When the 2020 Democratic presidential candidates went head to head for the first time, America's extreme economic divide was at the center of the debates.
The Democratic primary debates have officially begun. And as the candidates shared a stage for the first time, it was clear that serious contenders needed to not only acknowledge our country’s extreme economic inequality but also put forward concrete plans for tackling the problem.
How much has the conversation changed since the last presidential election? The first questions posed to the candidates in the first Democratic primary debates of 2015 allowed them to vaguely describe their ideologies without going too deep into policy specifics.
That wasn’t the case for the 2020 contenders. A far more crowded pool – and an influx of candidates attempting to woo voters concerned about the structural deficiencies in the economy – pushed inequality into the center of the debates. We’ve rounded up 10 key takeaways.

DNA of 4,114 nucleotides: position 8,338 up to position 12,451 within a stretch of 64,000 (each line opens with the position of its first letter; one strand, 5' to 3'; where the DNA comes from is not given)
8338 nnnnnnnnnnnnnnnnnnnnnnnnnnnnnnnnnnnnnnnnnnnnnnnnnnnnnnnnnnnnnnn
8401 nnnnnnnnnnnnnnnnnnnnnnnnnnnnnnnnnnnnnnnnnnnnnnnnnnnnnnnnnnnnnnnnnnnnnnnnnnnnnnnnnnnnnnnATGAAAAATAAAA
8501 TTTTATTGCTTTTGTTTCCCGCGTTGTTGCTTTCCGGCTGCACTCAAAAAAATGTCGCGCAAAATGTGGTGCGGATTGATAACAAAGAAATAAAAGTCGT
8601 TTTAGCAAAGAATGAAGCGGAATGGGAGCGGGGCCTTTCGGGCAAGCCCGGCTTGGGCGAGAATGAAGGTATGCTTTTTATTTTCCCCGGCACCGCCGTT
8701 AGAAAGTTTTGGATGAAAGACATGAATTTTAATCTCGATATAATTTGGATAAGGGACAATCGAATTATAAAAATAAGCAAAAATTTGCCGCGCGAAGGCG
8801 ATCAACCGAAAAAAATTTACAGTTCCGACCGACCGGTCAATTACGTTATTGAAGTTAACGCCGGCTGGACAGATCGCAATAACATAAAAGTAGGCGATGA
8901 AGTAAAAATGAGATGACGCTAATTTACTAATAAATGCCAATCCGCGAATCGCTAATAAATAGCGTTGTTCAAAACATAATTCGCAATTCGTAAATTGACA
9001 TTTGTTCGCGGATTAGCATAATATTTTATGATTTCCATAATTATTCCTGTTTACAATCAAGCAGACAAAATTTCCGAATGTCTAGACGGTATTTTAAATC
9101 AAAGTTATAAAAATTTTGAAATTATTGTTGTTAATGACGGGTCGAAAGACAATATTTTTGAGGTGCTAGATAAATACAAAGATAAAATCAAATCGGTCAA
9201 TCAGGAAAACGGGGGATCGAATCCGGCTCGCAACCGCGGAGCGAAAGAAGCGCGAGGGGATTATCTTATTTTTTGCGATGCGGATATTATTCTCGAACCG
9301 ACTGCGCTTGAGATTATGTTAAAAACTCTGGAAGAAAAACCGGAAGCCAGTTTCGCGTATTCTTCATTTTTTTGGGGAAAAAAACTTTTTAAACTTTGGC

1. A presumed frontrunner confronted about coddling the 1 percent
Joe Biden recently promised wealthy donors that he wouldn’t “demonize the rich,” reassuring them at a fundraiser that “no one’s standard of living would change” if he became president. At the time, he probably didn’t expect his comments to form the basis of his very first question in the 2020 debates. When asked by moderators to expand on what he meant, the former vice president pivoted to an extended tribute to middle class workers.
2. Taxing the rich
Beto O’Rourke’s first question was whether he’d support a marginal individual tax rate of 70 percent on incomes above $10 million. While O’Rourke managed to include a couple sentences in Spanish in his response, he never answered the actual question. When prompted again, he skipped over specific individual rates, saying only that he’d equalize rates on investment and ordinary income while pegging the corporate tax rate at 28 percent – substantially lower than the 35 percent rate in effect until Republicans cut it to 21 percent in 2017. New York City Mayor Bill de Blasio was the only candidate who volunteered his support for a 70 percent top rate.